This article is excerpted from Useful Python, available on SitePoint Premium and from ebook retailers.

Frequently Asked Questions (FAQs) about Controlling MacOS with Python

What is AppKit and how is it used in Python for MacOS control?

AppKit is a framework in the macOS SDK that contains all the objects necessary for implementing a graphical, event-driven user interface in a macOS application. It provides a wide range of classes and functions for creating and managing application windows, handling user input, drawing graphics, and performing other tasks related to the user interface. In Python, you can use the PyObjC bridge to access AppKit and other Objective-C frameworks. This allows you to write Python scripts that can control macOS applications, manipulate windows, and interact with system services.

How can I install the PyObjC module in Python?

PyObjC is a Python to Objective-C bridge that allows you to write full-featured macOS applications in Python. You can install it using pip, the Python package installer. Open a terminal window and type the following command: pip install pyobjc. This will download and install the PyObjC module and its dependencies. Once the installation is complete, you can import the module in your Python scripts with import objc.

I’m getting a “No module named AppKit” error. What should I do?

This error usually means that the AppKit module is not installed or not found in your Python environment. First, make sure that you have installed the PyObjC module, which includes AppKit. If you have installed PyObjC but still get the error, it’s possible that you’re using a different Python environment where PyObjC is not installed. In this case, you need to install PyObjC in the correct Python environment, or switch to the Python environment where PyObjC is installed.

How can I control macOS applications with Python?

With the PyObjC bridge, you can use Python to control macOS applications by sending AppleScript commands or using the scripting bridge. For example, you can launch applications, manipulate windows, send keystrokes, and perform other tasks. This requires a good understanding of both Python and AppleScript, as well as the application’s scripting interface.

How can I use Python to manipulate windows in macOS?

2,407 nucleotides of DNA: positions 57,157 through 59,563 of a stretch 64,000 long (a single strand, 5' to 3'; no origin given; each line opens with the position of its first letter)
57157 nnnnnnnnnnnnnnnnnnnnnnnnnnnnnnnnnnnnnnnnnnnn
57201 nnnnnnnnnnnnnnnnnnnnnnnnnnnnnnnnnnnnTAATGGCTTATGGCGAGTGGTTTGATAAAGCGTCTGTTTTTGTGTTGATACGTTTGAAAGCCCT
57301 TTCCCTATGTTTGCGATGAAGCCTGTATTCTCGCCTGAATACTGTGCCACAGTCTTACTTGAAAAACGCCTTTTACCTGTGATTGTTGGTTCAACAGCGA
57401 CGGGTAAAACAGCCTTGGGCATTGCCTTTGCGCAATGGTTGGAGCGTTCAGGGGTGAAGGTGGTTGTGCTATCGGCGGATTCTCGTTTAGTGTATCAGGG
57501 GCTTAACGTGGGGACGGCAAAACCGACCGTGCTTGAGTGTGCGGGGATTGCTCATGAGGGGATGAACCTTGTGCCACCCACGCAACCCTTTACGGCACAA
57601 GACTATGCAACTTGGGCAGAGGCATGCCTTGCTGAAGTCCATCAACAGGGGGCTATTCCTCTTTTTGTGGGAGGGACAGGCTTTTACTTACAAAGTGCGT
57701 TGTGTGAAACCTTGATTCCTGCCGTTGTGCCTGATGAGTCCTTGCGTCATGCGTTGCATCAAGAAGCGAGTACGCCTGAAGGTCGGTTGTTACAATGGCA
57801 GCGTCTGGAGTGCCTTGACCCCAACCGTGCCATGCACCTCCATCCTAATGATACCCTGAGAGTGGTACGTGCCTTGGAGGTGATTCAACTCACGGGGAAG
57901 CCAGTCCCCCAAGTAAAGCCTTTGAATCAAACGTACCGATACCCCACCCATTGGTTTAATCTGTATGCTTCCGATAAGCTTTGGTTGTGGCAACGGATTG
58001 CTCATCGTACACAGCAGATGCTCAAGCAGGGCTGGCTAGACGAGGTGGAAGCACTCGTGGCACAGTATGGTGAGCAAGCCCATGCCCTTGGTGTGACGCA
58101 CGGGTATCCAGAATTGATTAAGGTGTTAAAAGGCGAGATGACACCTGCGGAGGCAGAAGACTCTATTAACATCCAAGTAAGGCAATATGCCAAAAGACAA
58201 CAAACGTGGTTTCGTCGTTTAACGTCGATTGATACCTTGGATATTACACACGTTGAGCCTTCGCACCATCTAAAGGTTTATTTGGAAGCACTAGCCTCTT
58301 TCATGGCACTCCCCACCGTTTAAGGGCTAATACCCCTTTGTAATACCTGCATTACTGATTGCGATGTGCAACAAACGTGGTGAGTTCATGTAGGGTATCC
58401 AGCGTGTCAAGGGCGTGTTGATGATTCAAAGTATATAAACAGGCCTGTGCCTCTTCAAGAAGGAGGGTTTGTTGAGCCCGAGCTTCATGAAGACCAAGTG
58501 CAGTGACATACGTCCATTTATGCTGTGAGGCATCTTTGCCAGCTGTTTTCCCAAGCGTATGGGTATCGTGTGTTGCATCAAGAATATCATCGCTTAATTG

The AppKit framework provides several classes for working with windows, such as NSWindow and NSApplication. You can use these classes to get a list of all open windows, bring a window to the front, resize or move a window, and perform other window-related tasks. This requires using the PyObjC bridge to access the AppKit classes from Python.

Can I use Python to interact with system services in macOS?

Yes, you can use Python and the PyObjC bridge to interact with various system services in macOS. For example, you can use the NSWorkspace class to open URLs, launch applications, and perform other tasks related to the user’s workspace. You can also use the NSNotificationCenter class to post and observe notifications, which allows your script to respond to system events.

How can I send keystrokes from a Python script in macOS?

You can use the AppKit framework’s NSEvent class to create and post keyboard events, which effectively allows you to send keystrokes from a Python script. This requires a good understanding of the NSEvent class and the keyboard event types, as well as the key codes for the keys you want to press.

Can I use Python to draw graphics in macOS?

Yes, the AppKit framework provides several classes for drawing graphics, such as NSGraphicsContext, NSBezierPath, and NSColor. You can use these classes to draw lines, shapes, and images, set the drawing color, and perform other drawing tasks. This requires using the PyObjC bridge to access the AppKit classes from Python.

How can I handle user input in a Python script for macOS?

The AppKit framework provides several classes for handling user input, such as NSEvent and NSResponder. You can use these classes to get mouse events, keyboard events, and other types of user input. This requires using the PyObjC bridge to access the AppKit classes from Python.

Can I write a full-featured macOS application in Python?

Yes, with the PyObjC bridge, you can write a full-featured macOS application in Python. This includes creating a graphical user interface with windows, buttons, and other controls, handling user input, drawing graphics, and interacting with system services. However, this requires a good understanding of both Python and the macOS SDK, as well as the AppKit framework and other Objective-C frameworks.

Stuart LangridgeStuart Langridge
View Author

Stuart is a consultant CTO, software architect, and developer to startups and small firms on strategy, custom development, and how to best work with the dev team. Code and writings are to be found at kryogenix.org and social networks; Stuart himself is mostly to be found playing D&D or looking for the best vodka Collins in town.

macmac os xpythonPython Quick Tips